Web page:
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1951 Ford V8 pickup engine color

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I just bought a 51 Ford pickup. The V8 engine is painted "PURPLE". This can't be the right color. Does anyone know what color the engine was painted in 51.

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Hi, I believe if it is the original 8BA, then it should be the rather unusual color of the Mercury V8 which is an aqua green-blue. I say this because I recently noticed this on my friend's very recent restoration of his '52 1/2 ton pickup and he said it is concourse judged correct and I believe he said it was the same for the '51 and the '53 flathead truck engine also. Passenger cars in '52 and '53 using the 8BA were an orangy-red color. Bill Hirsch www.hirschauto.com has this paint available in high temp engine enamel for brush or spraying. Contact him first to verify application. He is expert on this. I have bought it at C&G Early Ford Parts in Escondido, CA. in quart cans that is easily shipped via UPS www.cgfordparts.com . It is relatively close but not exact in the Alpine Green #EN-60 by Seymour as their "Hi-Tech Engine Coating" in 12 oz. aerosol spray cans being sold for Detroit Diesel Engine by several vendors. www.seymourpaint.com

Regards, Rich

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Hello gentlemen,

I am new (as of 5 minutes ago) to your AACA. Every Google search that sent me to AACA had great answers from knowledgable people. AACA must be a great club.

My question is this: I just bought a 1949 Ford F-3 pickup/farm truck from my cousin in Iowa. I think it's a solid and pretty original truck. It has a flathead V8. But, look at the engine in these pictures. Can that be the right engine color for a 1949 Ford F-3 truck? It seems to be a bluish green like an aqua green??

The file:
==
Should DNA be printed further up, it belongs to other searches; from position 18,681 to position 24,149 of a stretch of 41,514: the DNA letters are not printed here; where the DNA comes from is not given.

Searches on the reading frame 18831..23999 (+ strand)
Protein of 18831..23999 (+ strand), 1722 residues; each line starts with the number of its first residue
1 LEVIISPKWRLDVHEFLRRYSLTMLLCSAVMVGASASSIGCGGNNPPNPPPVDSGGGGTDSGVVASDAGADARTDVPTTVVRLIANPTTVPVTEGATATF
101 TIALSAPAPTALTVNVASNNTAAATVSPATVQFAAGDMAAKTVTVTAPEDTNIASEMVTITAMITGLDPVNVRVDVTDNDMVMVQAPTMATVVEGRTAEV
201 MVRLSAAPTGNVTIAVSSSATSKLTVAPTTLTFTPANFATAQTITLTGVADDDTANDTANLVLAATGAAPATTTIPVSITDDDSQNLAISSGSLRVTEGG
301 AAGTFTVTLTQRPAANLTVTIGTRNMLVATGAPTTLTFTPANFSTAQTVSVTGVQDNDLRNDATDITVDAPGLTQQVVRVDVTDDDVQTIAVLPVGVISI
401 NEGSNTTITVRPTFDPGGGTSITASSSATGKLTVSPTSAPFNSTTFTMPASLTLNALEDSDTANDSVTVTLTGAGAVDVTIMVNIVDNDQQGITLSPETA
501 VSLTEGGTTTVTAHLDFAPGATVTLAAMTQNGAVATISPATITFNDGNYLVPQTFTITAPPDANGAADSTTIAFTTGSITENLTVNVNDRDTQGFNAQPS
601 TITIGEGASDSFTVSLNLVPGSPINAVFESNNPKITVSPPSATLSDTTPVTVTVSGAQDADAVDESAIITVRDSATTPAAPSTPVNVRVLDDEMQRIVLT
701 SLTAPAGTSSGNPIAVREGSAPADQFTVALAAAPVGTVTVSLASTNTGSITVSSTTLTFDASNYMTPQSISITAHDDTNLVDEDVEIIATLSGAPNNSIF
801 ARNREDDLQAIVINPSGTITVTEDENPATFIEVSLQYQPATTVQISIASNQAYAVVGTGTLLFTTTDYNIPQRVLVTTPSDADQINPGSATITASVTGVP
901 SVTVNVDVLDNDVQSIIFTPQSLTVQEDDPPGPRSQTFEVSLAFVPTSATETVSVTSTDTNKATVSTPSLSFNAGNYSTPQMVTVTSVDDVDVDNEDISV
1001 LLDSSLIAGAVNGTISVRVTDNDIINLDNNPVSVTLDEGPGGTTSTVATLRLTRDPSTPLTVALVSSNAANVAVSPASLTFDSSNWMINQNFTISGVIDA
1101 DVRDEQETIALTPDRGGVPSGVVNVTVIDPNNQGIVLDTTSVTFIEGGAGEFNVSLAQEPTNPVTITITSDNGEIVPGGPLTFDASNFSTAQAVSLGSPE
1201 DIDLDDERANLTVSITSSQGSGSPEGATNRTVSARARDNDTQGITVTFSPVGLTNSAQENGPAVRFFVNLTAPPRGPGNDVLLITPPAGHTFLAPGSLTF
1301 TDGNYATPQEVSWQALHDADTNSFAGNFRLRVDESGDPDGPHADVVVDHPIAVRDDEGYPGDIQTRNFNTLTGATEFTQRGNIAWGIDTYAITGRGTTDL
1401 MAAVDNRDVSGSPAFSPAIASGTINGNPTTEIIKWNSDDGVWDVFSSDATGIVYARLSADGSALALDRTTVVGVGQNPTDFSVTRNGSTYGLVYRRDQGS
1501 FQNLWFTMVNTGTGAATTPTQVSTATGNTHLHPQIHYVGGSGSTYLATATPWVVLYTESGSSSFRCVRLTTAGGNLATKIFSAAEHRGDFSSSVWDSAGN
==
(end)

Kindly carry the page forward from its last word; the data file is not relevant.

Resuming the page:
Please advise. Any help will be greatly appreciated.

Sincerely,

John

PS: I hope I attached these pictues okay. I don't know how to view a reply to this question so here is my email address: jyakel@scrtc.com

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Edited by jyakel
new title (see edit history)

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The color of '51 truck 8BA engines was red. The '51 car engines were bronze. The trucks in '52 and '53 were green. Chuck Mantiglia of Chuck's Trucks says the green is '52 Lincoln green. The exact red shade I don't know. Chuck recommends getting paint and paint advise from Bill Hirsch. Stu

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Hello Stu (Truckdog),

Thank you for your help. I am new to all of this so I posted my request for an engine color under someone else's thread. My truck is a 1949 Ford F-3. Can you help me with the correct color of a 1949 Ford F-3 V8?

Any help will be greatly appreciated.

Sincerely,

John

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Stu,

Again, thank you! The VanPelt site is great. Can you tell me anything about my truck from the serial number? It seems to be different than other standard Ford serial numbers.

It is 98RY198311. Does each digit have a code associated with it?

Thank you again for your help.

Sincerely,

John

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On the '48 to '50s I know only enough to be dangerous when it comes to VINs. Except to say that the "R" is V8, the "Y" is F-3 (heavy 3/4 ton), and the 198311 the individual number. The expert on '48 to '50 VINs is member "mtflat" over on the Ford Truck Enthusiast's site. Here's a LONG thread that will tell you all there is to know I think. Stu

http://www.ford-trucks.com/forums/423340-1948-1960-1949-1950-vin-cut-off.html

Edited by truckdog62563 (see edit history)